Fri
Oct 3 2008 3:22pm

Getting My Hands Dirty

A few days ago, in an attempt to explain why I haven’t been posting here (or anywhere), I talked a little about the process that ends with printed copies of Electric Velocipede in my hands.

I’m continuing the discussion today by going into detail about how I format a submission and lay it out in my desktop publishing program. The screenshot above shows one of the stories that will be in the next issue of Electric Velocipede, Alistair Rennie’s “A Doom of My Own” in it original format (well, it was less blurry).

I get stories formatted all sorts of ways. Yes. I do have submission guidelines. Most people mostly follow them. Lots of people don't follow them very well. This is probably a mistake to admit, but I'm not as fussy about the formatting as I should be.

To be clear, if you do follow my formatting guidelines, that gives you a bonus over other submissions, so if I have to choose between the submission who followed the guidelines and the one that didn't...the one that did will always win out.

I only have one guideline that is required: put your name and contact information on your submission (if sending an attached file) or under the story title (if sending in the body of an e-mail). This leads to automatic rejection. You'd be amazed at how many people fail this.

Once the story is accepted, I have to prep it for final layout in InDesign, my desktop publishing software of choice. All accepted pieces are renamed with the word ‘STORY' or ‘POEM' or ‘NONFICTION' as the beginning of the file, followed by author name and story title. This gives me a quick visual as to what's in the issue's folder just by opening it up.

Here's my process of formatting for the magazine: I change the typeface to match the style and size of what I use in the magazine (I used to ‘clear formatting' but that removed italics, etc., which is a BAD THING); change the paragraph spacing to single line; I delete all headers and footers; I replace all story breaks (typically a #) with page breaks; I replace all paragraph returns with a paragraph return and a tab; I return all the page breaks to a #; I justify the whole piece; I center all the #; I format the title and byline; I set my dingbat at the end of the story; I save the document as ‘FORMAT author name story title;' the original gets an ‘X' placed as the beginning of the file name so it sorts to the end of the folder.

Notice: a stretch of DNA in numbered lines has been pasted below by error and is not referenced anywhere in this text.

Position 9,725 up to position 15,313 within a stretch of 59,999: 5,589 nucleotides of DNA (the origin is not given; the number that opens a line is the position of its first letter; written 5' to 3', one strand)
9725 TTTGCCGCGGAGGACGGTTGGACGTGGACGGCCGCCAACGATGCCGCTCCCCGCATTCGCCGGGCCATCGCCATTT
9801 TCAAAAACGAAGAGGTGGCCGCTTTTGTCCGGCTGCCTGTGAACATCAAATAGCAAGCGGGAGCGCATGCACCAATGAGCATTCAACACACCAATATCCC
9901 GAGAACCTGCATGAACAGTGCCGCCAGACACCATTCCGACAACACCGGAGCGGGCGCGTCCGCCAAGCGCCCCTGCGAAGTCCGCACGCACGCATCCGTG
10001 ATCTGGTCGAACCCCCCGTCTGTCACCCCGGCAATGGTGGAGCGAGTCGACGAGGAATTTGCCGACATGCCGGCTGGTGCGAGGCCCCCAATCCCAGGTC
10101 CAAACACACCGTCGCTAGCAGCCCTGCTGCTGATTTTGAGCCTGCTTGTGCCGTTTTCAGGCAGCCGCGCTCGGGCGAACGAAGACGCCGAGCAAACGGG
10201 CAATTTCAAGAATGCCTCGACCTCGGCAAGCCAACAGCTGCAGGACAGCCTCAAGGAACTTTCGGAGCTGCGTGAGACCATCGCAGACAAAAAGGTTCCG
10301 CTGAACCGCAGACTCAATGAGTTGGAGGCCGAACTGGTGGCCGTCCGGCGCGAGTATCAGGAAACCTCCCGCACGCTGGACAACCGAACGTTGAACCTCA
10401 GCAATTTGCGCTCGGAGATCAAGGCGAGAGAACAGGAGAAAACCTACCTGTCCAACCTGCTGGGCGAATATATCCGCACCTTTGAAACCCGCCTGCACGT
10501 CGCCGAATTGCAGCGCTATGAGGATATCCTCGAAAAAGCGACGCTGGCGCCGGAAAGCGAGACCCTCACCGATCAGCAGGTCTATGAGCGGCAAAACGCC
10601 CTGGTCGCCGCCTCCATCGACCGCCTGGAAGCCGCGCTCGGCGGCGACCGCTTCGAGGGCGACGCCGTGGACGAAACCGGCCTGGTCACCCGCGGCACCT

This is a lot of steps, but it easily takes me less than five minutes per story to do this. The image above shows the document formatted in Word, ready to go into InDesign.

Just like before, I can quickly see what all I have formatted and what is not formatted. It's also easier to find when I'm ‘placing' (CTRL+D) the pieces into InDesign. If I've done this correctly, everything flows perfectly into InDesign and I'm ready to edit.

One of my weirdisms with this process is that I don't edit the piece until I get it into InDesign. I edit the entire issue at once. This is kind of unusual, since most editing is done before the piece is typeset (and this was particularly true when pieces were actually typeset...but we moved away from that process a while ago).